Kayla Anthony and her younger sister Kayia paced outside their home in the afternoon sun. The girls’ mother sat nearby on their stoop.
Yellow and red police tape hung from cars and trees, and fluttered in a warm breeze.
Kayla leaned against a car, checking her phone. She stepped from the car toward her mother, holding back tears.
Her mother opened her arms. Kayla stepped into the hug, and her mother pulled her close.
“He didn’t make it,” Kayla said.
On that warm Friday afternoon, a 15-year-old boy named Munchie walked alone down Hoxie Avenue, past Georgian brick townhomes that line both sides of the street, and past the home of two classmates from Burnham Elementary School.
On a typical day, he might have peeked in to ask if Kayia and Kayla were around. If they were outside, he would have stopped to say “hey,” drawing out the end of the word.
The three had known one another for years, and grew even closer after Munchie’s older brother Tyler Malden was killed in April. It wasn’t the first death of someone close to the group, but Tyler’s murder weighed heavily on the teens.
It weighed heavily on Munchie — Terrance Malden — and Tyler’s mom, LaTanya Gordon, too. In a city where about 2,300 people have been shot this year, tragedy is often a repeat visitor. The same families, the same groups of friends, sometimes live in a cycle of grief.
At 4:48 p.m. that day, July 10, Chicago’s gunfire monitoring system detected five fired rounds outside the girls’ home. Kayia and Kayla, upstairs with their mother, heard gunfire. An officer monitoring the system used her radio to alert nearby officers.
Munchie fled through a gangway and collapsed in the alley behind the old Burnham Elementary School. A neighbor who sits quietly on his front steps all day watched from his regular perch.
A few seconds passed, and a dispatcher broadcast the information to officers across the city. The patrol district was in a backlog of calls.
In the alley, Munchie lay on his back. He called his mother.
“Mom, where you at?” he said.
“I’m home,” LaTanya Gordon remembered saying.
“I’ve been shot.”
“Where you at?” she asked.
“I’m in the alley,” he said.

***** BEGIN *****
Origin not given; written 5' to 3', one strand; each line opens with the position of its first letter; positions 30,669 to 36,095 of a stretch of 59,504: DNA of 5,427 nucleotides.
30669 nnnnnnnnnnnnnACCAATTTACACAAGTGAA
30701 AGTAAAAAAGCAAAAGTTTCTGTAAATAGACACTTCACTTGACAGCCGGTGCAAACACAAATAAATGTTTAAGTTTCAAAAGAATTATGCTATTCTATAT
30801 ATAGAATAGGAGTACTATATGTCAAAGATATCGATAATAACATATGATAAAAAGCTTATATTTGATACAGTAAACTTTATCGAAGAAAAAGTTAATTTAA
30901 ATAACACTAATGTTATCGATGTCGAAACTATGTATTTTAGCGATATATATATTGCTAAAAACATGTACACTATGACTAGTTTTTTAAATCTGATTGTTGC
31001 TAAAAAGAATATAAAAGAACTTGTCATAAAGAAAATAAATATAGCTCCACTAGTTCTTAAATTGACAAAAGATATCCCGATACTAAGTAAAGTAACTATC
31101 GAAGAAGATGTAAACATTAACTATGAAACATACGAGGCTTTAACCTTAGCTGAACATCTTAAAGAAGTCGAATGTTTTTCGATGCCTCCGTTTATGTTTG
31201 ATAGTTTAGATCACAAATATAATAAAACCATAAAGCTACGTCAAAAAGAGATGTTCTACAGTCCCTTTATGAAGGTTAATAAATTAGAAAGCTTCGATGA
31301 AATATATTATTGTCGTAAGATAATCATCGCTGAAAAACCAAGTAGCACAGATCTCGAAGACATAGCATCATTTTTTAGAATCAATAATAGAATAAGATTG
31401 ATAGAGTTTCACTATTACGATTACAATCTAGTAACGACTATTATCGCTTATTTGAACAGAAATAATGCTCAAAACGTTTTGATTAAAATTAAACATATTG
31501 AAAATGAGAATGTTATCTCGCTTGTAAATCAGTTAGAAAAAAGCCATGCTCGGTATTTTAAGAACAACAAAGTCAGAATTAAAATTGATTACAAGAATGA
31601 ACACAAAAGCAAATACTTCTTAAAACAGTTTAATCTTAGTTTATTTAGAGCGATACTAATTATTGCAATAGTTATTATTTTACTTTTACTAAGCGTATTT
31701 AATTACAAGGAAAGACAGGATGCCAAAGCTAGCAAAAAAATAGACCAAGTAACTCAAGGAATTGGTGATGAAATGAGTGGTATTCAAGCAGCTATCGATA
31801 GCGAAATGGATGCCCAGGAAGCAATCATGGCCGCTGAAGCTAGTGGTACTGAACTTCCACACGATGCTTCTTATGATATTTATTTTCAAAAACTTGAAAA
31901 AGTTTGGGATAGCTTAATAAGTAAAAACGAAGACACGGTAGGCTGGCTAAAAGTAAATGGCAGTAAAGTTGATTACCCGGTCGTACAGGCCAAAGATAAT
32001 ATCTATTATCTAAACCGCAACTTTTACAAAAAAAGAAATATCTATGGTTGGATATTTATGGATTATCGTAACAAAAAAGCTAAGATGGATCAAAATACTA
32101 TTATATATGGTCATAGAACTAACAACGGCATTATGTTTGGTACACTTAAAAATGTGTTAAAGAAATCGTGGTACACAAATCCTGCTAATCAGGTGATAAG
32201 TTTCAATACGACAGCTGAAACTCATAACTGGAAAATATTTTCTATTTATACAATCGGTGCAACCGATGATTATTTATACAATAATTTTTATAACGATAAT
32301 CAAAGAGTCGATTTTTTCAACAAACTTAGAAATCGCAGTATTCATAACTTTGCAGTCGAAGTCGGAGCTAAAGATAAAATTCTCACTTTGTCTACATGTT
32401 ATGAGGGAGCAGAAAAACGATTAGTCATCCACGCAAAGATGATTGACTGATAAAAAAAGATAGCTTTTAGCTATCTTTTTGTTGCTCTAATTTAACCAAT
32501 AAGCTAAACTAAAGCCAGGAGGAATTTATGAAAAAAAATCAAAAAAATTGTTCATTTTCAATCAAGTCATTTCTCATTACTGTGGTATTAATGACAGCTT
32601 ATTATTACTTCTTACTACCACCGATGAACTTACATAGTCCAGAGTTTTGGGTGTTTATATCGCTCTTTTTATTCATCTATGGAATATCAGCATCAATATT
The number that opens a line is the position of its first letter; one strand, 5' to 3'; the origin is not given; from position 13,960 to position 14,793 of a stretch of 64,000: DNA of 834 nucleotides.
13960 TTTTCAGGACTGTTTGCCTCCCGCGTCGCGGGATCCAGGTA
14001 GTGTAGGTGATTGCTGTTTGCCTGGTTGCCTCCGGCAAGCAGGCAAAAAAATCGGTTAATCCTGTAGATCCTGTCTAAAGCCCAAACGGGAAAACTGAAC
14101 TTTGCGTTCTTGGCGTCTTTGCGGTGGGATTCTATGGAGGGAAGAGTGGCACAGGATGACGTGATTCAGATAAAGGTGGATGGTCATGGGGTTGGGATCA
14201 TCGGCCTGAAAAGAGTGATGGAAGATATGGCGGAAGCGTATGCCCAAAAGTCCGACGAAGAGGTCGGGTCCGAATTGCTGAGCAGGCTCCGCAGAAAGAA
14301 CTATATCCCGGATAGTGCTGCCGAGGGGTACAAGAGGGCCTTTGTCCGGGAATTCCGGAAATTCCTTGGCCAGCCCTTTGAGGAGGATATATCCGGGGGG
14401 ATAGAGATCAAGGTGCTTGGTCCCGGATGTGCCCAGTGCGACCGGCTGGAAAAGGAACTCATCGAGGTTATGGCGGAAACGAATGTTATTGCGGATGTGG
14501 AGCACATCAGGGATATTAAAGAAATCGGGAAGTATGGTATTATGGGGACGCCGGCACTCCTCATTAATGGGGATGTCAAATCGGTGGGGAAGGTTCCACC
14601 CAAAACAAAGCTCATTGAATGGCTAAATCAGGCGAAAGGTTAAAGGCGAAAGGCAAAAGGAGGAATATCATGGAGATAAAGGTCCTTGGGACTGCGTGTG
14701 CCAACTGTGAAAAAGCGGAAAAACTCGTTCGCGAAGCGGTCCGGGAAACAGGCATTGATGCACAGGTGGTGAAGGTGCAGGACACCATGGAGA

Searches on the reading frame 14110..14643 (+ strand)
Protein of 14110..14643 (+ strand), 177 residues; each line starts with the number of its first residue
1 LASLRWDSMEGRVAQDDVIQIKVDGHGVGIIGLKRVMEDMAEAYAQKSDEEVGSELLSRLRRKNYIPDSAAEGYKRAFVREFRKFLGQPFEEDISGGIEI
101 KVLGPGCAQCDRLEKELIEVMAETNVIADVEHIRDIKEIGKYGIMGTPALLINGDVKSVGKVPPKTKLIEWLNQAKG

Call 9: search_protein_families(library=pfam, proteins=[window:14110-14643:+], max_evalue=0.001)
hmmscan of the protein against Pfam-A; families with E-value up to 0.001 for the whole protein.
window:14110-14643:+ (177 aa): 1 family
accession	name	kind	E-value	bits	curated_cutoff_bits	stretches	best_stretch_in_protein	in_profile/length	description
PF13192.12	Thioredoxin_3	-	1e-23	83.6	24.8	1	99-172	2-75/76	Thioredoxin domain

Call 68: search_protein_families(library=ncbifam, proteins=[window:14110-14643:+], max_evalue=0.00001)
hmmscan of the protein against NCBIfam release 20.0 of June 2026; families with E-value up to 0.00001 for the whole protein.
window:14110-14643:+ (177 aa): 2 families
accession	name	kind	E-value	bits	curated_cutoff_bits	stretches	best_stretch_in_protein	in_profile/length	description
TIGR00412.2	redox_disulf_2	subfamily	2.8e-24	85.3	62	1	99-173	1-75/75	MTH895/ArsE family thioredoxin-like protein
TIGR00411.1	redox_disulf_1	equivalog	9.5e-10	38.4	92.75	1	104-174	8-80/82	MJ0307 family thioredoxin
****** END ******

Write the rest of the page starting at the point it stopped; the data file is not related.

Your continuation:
Gordon jumped in her car, drove half a block south and turned onto 98th Street. She looked left, into the alley, where her son lay on the ground. A young man waved for her.
“Munchie, Munchie, hold on,” she said. “I’m calling for the police.”
Her son’s eyes were open, she said, and he was bleeding from a wound to his side. His phone was in his right hand.
Gordon told the young man to talk to her son while she called 911.
“Hang in there, man, hang in there,” the man said.
The commotion brought neighbors out of their homes. One neighbor, a firefighter, started CPR. Kayia and Kayla’s mother, Dominique Collins, walked across the street.
“Save my son, save my son,” Gordon recalled saying. “I just buried a son in April, y’all, whatever you do, please save my son.”
Munchie’s hand shook, and his eyes rolled, and Gordon told the 911 call taker she needed the ambulance to hurry.
Police found Munchie in the alley about 90 seconds after dispatchers alerted them to gunfire, according to police radio traffic. Collins said she saw Gordon pressing on her car horn, trying to keep her son alert.
A police supervisor said a white Audi was involved — the whole block saw it, but nobody saw the license plate.
Officers asked Gordon to walk to the end of an alley, where other relatives had started to gather. They asked her to calm them down.
A fire engine arrived a couple of minutes later, an ambulance after that. Paramedics tended to Munchie.
“Please save him,” she prayed.
Collins surveyed the scene and walked across the street to her daughters. She thought Munchie had died.
Gordon waited. She thought of her son Tyler, shot to death a block south in April. He was 20. She thought of Munchie, holding on to life. She waited.
Terrance Malden, the youngest of five brothers and a sister, was born in 2004 by emergency cesarean section. When doctors set the boy in his mother’s arms, he had a slight frown and was chomping his lips together because he was hungry.
She smiled. “Munchie,” she said, before he was named.
The Jeffery Manor neighborhood — The Manor — was their home. Kids grow up together, have kids who play with one another, who grow up to have children of their own.
Gordon worked at Burnham Elementary School when she was pregnant with Munchie. All her kids went there, and teachers knew Munchie before he was a student.
That’s where Kayia and Kayla met him. The girls moved back to Chicago in 2014 after six years in Iowa, a place Collins found unwelcoming. Neighbors called the girls racial slurs and told them to go back where they came from.